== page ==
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Black comedy

Black comedy known as black humor, dark comedy, dark humor or gallows humor, is a comic style that makes light of subject matter, considered taboo subjects that are considered serious or painful to discuss. Writers and comedians use it as a tool for exploring vulgar issues, by provoking discomfort and serious thought as well as amusement in their audience. Thus, in fiction, for example, the term black comedy can refer to a genre in which dark humor is a core component. Popular themes of the genre include death and violence, discrimination and human sexuality. Black comedy differs from both blue comedy—which focuses more on crude topics such as nudity and bodily fluids—and from straightforward obscenity. An archetypal example of black comedy in the form of self-mutilation appears in the English novel Tristram Shandy; the sash falls and circumcises him. Whereas the term black comedy is a broad term covering humor relating to many serious subjects, gallows humor tends to be used more in relation to death, or situations that are reminiscent of dying.

Black humor can be related to the grotesque genre. Literary critics have associated black comedy and black humor with authors as early as the ancient Greeks with Aristophanes; the term black humor was coined by the Surrealist theorist André Breton in 1935 while interpreting the writings of Jonathan Swift. Breton's preference was to identify some of Swift's writings as a subgenre of comedy and satire in which laughter arises from cynicism and skepticism relying on topics such as death. Breton coined the term for his book Anthology of Black Humor, in which he credited Jonathan Swift as the originator of black humor and gallows humor. In his book, Breton included excerpts from 45 other writers, including both examples in which the wit arises from a victim with which the audience empathizes, as is more typical in the tradition of gallows humor, examples in which the comedy is used to mock the victim. In the last cases, the victim's suffering is trivialized, which leads to sympathizing with the victimizer, as analogously found in the social commentary and social criticism of the writings of Sade.

Among the first American writers who employed black comedy in their works were Nathanael West and Vladimir Nabokov, although at the time the genre was not known in the US. The concept of black humor first came to nationwide attention after the publication of a 1965 mass-market paperback titled Black Humor, of which the editor was Bruce Jay Friedman; the paperback was one of the first American anthologies devoted to the concept of black humor as a literary genre. With the paperback, Friedman labeled as "black humorists" a variety of authors, such as J. P. Donleavy, Edward Albee, Joseph Heller, Thomas Pynchon, John Barth, Vladimir Nabokov, Bruce Jay Friedman himself, Louis-Ferdinand Céline. Among the writers labeled as black humorists by journalists and literary critics are today Roald Dahl, Kurt Vonnegut, Warren Zevon, Christopher Durang, Philip Roth; the motive for applying the label black humorist to all the writers cited above is that they have written novels, stories and songs in which profound or horrific events were portrayed in a comic manner.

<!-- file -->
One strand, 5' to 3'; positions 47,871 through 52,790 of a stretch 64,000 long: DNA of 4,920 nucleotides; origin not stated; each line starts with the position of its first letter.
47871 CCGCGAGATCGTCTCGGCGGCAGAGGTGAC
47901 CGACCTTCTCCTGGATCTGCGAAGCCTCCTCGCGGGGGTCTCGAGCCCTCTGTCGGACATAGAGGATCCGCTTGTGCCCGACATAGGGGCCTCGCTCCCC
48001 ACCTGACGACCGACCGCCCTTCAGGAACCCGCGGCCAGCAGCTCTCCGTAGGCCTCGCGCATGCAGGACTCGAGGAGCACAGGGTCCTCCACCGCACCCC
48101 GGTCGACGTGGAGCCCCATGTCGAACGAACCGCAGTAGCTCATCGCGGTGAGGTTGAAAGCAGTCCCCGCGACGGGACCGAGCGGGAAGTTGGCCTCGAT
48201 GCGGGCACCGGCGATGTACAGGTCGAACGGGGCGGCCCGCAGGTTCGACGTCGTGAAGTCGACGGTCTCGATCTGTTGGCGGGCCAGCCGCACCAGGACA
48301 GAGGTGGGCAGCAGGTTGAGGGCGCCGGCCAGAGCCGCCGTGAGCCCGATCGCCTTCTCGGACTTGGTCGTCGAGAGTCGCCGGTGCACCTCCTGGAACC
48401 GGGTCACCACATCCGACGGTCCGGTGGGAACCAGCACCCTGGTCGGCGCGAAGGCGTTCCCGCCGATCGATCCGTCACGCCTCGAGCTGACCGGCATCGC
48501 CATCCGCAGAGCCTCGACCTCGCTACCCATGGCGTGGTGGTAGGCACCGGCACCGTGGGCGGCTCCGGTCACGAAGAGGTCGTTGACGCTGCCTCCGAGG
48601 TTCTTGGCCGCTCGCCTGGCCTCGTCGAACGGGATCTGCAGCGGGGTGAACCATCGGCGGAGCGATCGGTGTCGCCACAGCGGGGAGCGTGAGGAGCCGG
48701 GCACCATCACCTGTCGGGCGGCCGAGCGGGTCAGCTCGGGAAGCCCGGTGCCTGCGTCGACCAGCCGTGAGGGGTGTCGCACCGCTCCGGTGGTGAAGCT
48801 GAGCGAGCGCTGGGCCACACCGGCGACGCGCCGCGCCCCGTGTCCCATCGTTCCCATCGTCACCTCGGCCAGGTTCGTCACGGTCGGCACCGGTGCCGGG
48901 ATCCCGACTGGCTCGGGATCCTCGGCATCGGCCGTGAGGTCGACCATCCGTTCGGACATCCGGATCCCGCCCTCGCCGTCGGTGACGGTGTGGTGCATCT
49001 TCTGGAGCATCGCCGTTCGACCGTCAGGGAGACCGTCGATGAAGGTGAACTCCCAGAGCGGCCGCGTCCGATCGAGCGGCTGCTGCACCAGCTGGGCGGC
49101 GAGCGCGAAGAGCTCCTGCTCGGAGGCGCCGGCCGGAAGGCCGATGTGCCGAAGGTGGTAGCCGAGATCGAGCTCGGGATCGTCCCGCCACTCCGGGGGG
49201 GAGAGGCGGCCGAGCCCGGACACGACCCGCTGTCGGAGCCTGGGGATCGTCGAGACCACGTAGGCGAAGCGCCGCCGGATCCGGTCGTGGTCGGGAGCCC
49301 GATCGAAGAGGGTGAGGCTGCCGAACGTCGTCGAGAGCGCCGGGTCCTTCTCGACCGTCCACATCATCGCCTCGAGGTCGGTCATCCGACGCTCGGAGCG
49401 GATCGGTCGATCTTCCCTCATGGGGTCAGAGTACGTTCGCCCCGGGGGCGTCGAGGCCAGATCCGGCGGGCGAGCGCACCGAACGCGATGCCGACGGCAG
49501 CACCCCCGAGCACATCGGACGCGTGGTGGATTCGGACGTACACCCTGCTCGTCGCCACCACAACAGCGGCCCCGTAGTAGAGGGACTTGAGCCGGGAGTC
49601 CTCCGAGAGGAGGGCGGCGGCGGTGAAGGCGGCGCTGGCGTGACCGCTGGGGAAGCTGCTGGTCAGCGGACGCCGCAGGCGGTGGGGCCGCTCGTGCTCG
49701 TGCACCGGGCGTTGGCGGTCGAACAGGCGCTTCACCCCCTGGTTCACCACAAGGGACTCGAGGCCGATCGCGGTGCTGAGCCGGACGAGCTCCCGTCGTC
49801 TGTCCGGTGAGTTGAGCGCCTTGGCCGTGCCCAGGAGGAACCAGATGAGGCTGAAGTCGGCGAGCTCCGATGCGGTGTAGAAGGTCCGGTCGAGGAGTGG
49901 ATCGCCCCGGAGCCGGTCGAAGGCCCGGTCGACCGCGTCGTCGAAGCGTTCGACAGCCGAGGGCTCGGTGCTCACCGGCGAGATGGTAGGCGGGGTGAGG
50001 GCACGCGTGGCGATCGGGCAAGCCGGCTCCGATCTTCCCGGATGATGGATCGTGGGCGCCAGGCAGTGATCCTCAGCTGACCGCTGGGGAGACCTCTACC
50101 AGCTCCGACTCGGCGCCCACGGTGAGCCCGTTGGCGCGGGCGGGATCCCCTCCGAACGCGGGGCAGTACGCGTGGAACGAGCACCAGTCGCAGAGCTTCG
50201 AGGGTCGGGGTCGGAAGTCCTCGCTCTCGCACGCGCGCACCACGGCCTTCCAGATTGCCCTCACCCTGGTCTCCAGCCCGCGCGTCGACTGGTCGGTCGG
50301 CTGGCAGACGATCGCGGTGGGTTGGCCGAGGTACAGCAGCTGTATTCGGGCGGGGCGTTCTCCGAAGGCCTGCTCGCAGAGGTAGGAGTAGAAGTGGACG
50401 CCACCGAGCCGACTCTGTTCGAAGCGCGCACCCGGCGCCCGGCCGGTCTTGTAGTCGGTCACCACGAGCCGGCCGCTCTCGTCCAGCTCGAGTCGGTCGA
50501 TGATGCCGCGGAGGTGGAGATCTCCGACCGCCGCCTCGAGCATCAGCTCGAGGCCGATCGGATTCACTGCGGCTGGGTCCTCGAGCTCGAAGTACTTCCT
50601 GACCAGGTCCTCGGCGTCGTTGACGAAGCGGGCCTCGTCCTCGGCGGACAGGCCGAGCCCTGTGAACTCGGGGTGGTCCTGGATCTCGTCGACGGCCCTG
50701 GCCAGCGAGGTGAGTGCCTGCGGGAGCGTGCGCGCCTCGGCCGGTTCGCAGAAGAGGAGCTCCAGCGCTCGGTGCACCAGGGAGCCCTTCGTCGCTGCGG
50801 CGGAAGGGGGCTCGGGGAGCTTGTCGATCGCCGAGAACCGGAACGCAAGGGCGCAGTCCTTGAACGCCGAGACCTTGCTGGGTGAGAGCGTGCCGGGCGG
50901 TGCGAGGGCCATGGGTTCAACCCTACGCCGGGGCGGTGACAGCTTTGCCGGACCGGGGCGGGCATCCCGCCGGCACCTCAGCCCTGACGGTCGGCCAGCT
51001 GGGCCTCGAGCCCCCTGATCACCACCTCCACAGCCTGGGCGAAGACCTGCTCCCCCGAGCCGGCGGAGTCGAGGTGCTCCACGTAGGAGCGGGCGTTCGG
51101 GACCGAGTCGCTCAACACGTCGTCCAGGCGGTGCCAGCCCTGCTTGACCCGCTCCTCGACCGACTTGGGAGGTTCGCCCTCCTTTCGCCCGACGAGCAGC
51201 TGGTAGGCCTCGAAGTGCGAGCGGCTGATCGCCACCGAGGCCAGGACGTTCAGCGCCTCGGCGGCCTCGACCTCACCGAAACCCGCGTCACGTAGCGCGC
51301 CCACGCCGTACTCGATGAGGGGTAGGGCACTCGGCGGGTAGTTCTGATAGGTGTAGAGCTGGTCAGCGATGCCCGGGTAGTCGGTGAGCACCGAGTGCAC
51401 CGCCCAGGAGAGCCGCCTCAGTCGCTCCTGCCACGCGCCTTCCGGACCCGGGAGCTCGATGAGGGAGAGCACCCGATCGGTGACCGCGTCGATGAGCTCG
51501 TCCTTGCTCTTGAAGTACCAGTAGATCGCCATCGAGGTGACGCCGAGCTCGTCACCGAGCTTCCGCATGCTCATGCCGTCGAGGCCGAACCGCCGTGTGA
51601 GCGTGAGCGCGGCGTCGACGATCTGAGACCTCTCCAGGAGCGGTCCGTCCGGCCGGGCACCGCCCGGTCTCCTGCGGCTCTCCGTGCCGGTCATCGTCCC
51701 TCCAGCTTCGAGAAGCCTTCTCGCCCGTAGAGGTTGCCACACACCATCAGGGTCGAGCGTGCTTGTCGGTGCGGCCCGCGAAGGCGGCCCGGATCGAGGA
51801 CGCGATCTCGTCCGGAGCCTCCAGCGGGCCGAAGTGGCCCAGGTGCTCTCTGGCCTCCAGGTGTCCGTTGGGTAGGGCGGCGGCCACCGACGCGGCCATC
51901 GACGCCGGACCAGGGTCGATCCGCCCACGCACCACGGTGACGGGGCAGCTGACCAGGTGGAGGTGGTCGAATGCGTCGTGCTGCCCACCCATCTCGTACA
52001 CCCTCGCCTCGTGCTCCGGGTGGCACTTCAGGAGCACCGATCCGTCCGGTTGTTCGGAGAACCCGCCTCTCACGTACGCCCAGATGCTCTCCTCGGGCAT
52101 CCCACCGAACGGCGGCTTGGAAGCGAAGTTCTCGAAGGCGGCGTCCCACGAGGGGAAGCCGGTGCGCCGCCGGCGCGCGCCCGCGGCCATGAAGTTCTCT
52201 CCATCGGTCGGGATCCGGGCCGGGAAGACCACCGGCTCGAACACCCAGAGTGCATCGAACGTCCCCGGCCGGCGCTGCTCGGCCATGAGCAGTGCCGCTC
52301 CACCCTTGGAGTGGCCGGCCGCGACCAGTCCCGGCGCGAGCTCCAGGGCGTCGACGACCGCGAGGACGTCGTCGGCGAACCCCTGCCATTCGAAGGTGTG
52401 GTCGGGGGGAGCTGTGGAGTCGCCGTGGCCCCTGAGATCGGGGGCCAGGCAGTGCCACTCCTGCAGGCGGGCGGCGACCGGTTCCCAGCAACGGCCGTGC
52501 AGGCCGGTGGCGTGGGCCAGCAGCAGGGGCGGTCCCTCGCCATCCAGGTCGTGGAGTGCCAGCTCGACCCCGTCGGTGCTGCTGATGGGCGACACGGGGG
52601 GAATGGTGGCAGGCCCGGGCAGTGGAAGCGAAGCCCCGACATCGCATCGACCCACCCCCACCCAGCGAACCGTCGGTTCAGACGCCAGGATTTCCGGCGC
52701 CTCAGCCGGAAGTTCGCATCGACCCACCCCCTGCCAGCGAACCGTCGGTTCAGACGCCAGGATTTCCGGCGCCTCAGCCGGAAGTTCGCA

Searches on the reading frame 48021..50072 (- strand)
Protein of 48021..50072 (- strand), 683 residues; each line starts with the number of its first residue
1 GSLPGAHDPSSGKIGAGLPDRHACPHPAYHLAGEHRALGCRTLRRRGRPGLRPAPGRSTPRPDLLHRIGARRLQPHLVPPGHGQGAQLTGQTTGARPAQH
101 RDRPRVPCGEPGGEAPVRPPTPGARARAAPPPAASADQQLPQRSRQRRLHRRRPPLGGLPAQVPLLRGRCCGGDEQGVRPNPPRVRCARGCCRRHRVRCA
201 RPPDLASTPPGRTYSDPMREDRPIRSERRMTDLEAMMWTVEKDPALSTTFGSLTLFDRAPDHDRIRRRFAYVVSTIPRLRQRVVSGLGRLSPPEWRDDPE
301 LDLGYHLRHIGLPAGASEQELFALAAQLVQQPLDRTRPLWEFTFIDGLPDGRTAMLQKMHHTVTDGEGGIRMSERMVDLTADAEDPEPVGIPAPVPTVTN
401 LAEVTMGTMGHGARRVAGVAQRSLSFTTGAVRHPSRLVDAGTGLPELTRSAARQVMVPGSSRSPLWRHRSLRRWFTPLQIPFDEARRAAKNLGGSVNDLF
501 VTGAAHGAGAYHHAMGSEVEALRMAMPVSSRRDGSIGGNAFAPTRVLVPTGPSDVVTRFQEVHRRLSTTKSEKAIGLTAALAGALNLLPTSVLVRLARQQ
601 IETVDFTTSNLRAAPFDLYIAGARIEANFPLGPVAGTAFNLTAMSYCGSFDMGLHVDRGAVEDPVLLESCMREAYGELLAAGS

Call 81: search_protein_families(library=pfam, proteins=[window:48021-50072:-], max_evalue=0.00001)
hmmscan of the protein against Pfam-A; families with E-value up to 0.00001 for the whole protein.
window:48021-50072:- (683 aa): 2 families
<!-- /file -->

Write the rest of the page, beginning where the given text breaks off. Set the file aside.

Comedians like Lenny Bruce, that since the late 1950s have been labeled for using "sick comedy" by mainstream journalists, have been labeled with "black comedy". Sigmund Freud, in his 1927 essay Humour, puts forth the following theory of black comedy: "The ego refuses to be distressed by the provocations of reality, to let itself be compelled to suffer, it insists. Some other sociologists elaborated this concept further. At the same time, Paul Lewis warns that this "relieving" aspect of gallows jokes depends on the context of the joke: whether the joke is being told by the threatened person themselves or by someone else. Black comedy has the social effect of strengthening the morale of the oppressed and undermines the morale of the oppressors. According to Wylie Sypher, "to be able to laugh at evil and error means we have surmounted them."Black comedy is a natural human instinct and examples of it can be found in stories from antiquity. Its use was widespread from where it was imported to the United States.

It is rendered with the German expression Galgenhumor. The concept of gallows humor is comparable to the French expression rire jaune, which has a Germanic equivalent in the Belgian Dutch expression groen lachen. Italian comedian Daniele Luttazzi discussed gallows humour focusing on the particular type of laughter that it arouses, said that grotesque satire, as opposed to ironic satire, is the one that most arouses this kind of laughter. In the Weimar era Kabaretts, this genre was common, according to Luttazzi, Karl Valentin and Karl Kraus were the major masters of it. Black comedy is common in professions and environments where workers have to deal with dark subject matter; this includes police officers, ambulance crews, military personnel and funeral directors, where it is an acknowledged coping mechanism. Outsiders can react negatively to discove